Tuesday, November 17, 2015

Men's Hockey - Yale & Brown (13/14 Nov)

The Engineers are continuing to find ways to pick up league points even without some of their most important players. Sometimes, as with their 3-2 overtime win over nationally-ranked Yale on Friday, it came down to grit, determination, and some superb individual efforts. Others, as with their 3-3 draw with Brown on Saturday, it could be chalked up to refusing to quit and a bit of just plain old dumb luck.

Ohrvall, Clary



With Milos Bubela and Evan Tironese still out, RPI rolled with the same 11x7 lineup they had put out against St. Lawrence. Jason Kasdorf remained sidelined with the injury he picked up against Clarkson the previous weekend, but he did dress and was available in an emergency capacity, suggesting that his injury should not have him on the shelf for much longer.

RPI had to be the ones setting the tone if they were to have any hope of ending their four-game losing streak against the Bulldogs, and they did that with a goal on their second shift of the game. Mark Miller, fresh off the OT winner against St. Lawrence, notched his third of the year on a shot from the top of the slot to give RPI the early 1-0 advantage as the "M-N-M" line showed flashes of the efficiency that they would show throughout the contest as the top line for the Engineers on the evening.

Yale tied things up five and a half minutes later on a goal by Ryan Hitchcock during a delayed penalty to Meirs Moore as Hitchcock pulled the puck free off the trip by Moore and just worked it straight toward the net and hammered it to Cam Hackett's right.

The Engineers regained the lead in the second period, seconds after a penalty to Jake Wood expired. Riley Bourbonnais picked the puck out of the corner of the Yale zone and zipped it up to Parker Reno, who had plenty of space at the point. Reno ripped a shot that was deflected by Lou Nanne in front, beating Alex Lyon top shelf, giving RPI a 2-1 lead.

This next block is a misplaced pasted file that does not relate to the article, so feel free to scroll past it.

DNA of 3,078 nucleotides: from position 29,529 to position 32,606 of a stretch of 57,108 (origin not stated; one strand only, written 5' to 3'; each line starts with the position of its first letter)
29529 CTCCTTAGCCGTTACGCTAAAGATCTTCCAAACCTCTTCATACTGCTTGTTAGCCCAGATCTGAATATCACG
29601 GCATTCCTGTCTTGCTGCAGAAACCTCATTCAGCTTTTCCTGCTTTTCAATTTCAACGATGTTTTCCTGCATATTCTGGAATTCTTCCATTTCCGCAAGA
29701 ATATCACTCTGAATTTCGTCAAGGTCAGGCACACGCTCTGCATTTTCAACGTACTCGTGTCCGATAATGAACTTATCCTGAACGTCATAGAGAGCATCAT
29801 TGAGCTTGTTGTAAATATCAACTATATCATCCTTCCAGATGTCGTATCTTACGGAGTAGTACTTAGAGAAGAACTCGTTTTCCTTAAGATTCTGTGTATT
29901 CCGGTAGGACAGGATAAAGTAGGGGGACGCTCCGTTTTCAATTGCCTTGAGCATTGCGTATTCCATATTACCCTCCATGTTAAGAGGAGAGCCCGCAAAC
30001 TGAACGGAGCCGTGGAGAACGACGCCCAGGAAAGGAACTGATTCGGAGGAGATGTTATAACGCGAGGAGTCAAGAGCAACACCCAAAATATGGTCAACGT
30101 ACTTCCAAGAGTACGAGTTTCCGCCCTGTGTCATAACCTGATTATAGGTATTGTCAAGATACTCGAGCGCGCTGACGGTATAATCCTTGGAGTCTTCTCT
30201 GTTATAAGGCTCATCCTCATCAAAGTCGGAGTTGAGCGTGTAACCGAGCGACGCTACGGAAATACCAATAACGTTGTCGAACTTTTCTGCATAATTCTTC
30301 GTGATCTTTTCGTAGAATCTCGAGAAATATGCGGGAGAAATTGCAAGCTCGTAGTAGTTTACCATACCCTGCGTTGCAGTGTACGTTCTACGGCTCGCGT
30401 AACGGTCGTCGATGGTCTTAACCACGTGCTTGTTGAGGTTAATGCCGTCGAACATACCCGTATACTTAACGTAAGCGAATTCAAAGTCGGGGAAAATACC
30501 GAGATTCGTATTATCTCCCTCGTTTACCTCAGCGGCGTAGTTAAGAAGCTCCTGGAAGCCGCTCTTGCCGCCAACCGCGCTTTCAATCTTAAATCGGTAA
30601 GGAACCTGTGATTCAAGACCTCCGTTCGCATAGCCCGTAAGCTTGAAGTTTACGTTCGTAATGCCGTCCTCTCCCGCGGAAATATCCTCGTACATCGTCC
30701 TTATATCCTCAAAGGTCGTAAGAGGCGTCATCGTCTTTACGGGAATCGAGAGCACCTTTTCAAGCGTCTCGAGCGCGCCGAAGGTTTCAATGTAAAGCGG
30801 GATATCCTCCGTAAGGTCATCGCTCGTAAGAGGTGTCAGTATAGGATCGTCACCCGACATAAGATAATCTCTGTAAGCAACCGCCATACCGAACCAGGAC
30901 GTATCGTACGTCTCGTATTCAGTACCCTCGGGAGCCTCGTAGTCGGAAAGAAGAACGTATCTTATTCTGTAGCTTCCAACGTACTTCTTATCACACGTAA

That lead held up well into the third period, when Yale evened things once again, this time on the power play. With just under 10 minutes left in regulation, freshman Andrew Gaus netted his first collegiate goal by picking up a rebound behind Hackett from a shot by Stu Wilson, knotting the game at two. Both teams had power play opportunities late, but neither were able to capitalize, and it was off to overtime once again for RPI.

Yale put together a fairly dominating performance early in overtime, forcing Hackett to make one quality save to keep the Engineers in the game, and keeping the RPI defense on its toes for much of the extra period. But a strong counter-attack started by a diving stab by Reno to not only clear the puck but get it to Viktor Liljegren allowed the Swedish sophomore to make a rush up the boards, finishing it with a cut to the net and a lofted shot up over Lyon's shoulder, securing a 3-2 victory for the Engineers.

Hackett finished with 41 saves for the Engineers, giving him 78 across his first two games, both wins, combined - certainly a phenomenal start to his collegiate career.

Ohrvall, Clary



For the third straight outing, RPI fielded the same 11x7 lineup with Hackett between the pipes. Brown was coming off their first positive result of the season, a 3-2 come-from-behind overtime victory at Union the previous night.

As has frequently been the case for the Engineers across the last couple of decades, a bit of a letdown was in order off a big win as RPI again seemed to play to the level of their competition, especially in the first period which has frequently been a strong period for them. Outside of a single power play opportunity against which the Engineers unleashed 7 shots in two minutes against a hapless (this is actually a correct usage of the word hapless) Brown penalty kill which was dead last in the nation coming into the game, RPI mustered just five shots in the opening period.

Brown cashed in on their own power play opportunity late in the first, as freshman Tommy Marchin scored with 36 seconds left to make it 1-0 Brown at the first intermission.